18. Two Ways to Calculate GDP • Compute the value of the final output. • Count only the value added at each stage of production. LO2

  19. Real Versus Nominal GDP • Distinguishing increases in quantity from increases in prices is done by distinguishing between real GDP and nominal GDP.

  20. Real Versus Nominal GDP • Nominal GDP is the value of final output produced in a given period, measured in the prices of that period (current prices). Real GDP is the value of final output produced in a given period, adjusted for changing prices.

  21. Real Versus Nominal GDP • The distinction between nominal and real GDP is important whenever the price level changes.

  22. Computing Real GDP • The base period is the time period used for comparative analysis. • It is the basis for the indexing of price changes.

  23. Computing Real GDP (2005 prices) • The general formula for computing real GDP is:

  24. Computing Real GDP

  25. Computing Real GDP • Inflation tends to obscure actual declines in real output. Inflation is the increase in the average level of prices of goods and services.

  26. Changes in GDP: Nominal Versus Real

  27. Chain-Weighted Price Adjustments • Chain-weighted indices use a moving average of price levels in consecutive years as an inflation adjustment. LO3

  28. Net Domestic Product • We won’t be able to produce as much output next year unless we replace factors of production we use this year. • Depreciationis the consumption of capital in the production process — the wearing out of plant and equipment. LO3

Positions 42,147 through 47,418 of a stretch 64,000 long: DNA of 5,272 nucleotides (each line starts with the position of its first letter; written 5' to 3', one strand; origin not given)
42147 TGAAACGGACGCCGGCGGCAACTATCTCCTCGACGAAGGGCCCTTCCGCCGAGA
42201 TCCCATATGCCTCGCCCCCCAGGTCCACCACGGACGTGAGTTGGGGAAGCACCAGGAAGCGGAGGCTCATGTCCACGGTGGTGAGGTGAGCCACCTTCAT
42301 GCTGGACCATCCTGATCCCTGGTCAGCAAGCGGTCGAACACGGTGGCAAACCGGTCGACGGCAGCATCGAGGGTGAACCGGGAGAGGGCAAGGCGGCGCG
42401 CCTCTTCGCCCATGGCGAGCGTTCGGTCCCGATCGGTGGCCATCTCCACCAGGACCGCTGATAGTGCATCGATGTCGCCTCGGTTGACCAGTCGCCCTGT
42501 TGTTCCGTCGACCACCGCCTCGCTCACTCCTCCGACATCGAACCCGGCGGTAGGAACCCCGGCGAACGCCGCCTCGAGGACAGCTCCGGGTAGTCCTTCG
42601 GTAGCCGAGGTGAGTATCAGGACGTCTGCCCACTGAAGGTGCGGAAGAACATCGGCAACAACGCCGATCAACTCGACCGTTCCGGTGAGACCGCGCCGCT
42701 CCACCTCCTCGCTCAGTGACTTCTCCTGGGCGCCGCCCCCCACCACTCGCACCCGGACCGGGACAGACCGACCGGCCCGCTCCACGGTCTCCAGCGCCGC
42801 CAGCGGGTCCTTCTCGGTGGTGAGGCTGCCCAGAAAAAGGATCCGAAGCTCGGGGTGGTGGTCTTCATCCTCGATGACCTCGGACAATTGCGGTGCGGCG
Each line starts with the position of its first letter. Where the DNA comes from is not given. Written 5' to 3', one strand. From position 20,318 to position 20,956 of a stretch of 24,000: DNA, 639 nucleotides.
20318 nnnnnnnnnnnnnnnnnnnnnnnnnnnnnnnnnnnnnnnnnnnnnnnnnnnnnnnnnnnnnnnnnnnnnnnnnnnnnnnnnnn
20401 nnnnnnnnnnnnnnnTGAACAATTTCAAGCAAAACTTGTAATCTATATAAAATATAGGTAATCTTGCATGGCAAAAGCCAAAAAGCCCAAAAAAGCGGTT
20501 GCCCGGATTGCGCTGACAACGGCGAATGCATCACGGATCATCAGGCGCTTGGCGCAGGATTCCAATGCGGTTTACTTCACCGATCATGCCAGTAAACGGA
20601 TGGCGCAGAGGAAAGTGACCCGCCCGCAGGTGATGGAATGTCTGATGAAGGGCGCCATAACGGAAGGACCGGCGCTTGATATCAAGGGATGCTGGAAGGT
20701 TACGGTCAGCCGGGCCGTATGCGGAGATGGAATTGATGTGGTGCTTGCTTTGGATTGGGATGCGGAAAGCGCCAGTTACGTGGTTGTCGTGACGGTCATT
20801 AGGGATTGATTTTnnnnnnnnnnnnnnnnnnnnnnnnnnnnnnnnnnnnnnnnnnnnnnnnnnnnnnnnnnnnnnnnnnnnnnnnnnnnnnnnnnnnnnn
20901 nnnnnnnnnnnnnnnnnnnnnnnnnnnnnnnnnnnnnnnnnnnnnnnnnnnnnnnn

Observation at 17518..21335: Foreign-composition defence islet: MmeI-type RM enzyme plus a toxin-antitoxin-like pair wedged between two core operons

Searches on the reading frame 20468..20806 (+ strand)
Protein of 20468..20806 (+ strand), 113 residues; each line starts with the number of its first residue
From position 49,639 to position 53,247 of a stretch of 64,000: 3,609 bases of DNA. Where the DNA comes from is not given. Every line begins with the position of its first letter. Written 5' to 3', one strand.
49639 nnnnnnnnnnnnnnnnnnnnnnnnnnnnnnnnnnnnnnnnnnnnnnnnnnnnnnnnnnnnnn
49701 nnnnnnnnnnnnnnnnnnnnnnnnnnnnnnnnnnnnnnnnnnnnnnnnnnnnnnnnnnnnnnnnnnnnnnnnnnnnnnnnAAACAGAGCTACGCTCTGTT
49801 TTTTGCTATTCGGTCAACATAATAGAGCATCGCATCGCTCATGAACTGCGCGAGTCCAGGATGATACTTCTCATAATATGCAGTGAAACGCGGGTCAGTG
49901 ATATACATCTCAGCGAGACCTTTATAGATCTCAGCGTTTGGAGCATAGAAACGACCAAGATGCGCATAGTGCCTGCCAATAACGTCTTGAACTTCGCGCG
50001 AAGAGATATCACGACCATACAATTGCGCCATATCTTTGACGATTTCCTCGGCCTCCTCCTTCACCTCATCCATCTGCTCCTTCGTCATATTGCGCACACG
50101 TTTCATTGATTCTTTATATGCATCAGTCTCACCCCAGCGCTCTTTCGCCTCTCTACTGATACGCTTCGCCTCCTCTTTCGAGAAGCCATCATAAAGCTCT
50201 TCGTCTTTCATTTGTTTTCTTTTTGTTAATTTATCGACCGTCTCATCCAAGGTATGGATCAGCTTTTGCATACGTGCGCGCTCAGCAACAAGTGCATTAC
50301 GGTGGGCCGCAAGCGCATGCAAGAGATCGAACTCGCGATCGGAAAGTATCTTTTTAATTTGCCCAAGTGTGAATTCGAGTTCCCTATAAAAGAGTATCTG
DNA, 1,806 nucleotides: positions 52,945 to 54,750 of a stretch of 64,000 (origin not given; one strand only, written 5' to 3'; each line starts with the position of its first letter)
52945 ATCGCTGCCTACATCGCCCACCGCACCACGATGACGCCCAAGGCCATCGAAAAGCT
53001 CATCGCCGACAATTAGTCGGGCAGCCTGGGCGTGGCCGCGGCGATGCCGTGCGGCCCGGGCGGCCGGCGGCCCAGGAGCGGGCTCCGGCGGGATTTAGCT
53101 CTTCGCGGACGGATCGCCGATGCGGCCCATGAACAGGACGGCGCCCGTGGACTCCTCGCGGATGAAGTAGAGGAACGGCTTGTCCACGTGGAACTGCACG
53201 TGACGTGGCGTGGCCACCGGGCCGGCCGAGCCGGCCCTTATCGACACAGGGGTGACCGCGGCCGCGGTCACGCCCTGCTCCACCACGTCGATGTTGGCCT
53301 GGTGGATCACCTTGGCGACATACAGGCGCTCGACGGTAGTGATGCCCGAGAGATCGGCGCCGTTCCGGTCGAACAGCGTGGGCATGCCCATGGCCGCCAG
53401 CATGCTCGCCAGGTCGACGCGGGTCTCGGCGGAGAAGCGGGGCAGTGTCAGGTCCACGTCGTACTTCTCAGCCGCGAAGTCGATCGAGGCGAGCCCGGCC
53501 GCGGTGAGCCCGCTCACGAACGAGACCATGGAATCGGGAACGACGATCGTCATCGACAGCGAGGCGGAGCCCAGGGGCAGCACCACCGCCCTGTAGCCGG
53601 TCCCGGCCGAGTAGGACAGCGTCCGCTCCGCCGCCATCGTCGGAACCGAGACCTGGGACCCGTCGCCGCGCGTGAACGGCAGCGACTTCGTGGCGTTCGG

29. Net Domestic Product • Net domestic product is the amount of output we could consume without reducing our stock of capital. NDP = GDP – depreciation LO3

  30. Net Domestic Product • Investment is spending on (production of) new plant, equipment, and structures (capital) in a given time period, plus changes in business inventories. LO3

  31. Net Domestic Product • The distinction between GDP and NDP is mirrored in the difference between gross investment and net investment. • Gross investment is total investment expenditure in a given time period. • Net investment is gross investment less depreciation. LO3

  32. Net Domestic Product • The stock of capital — the total collection of plant and equipment — will not grow unless gross investment exceeds depreciation. LO3

  33. The Uses of Output • The major uses of total output conform to the four sets of market participants: • Households - consumption • Business Firms - investment • Government - government spending • Foreigners - net exports

  34. Consumption • Goods and services used by households are called consumption goods. • Consumer spending claims over two-thirds of our annual output.

  35. Investment • Investment goods are the plant, machinery, and equipment that we produce. • Also includes net inventory changes and new residential construction. • Investment spending claims about one-sixth of our annual output.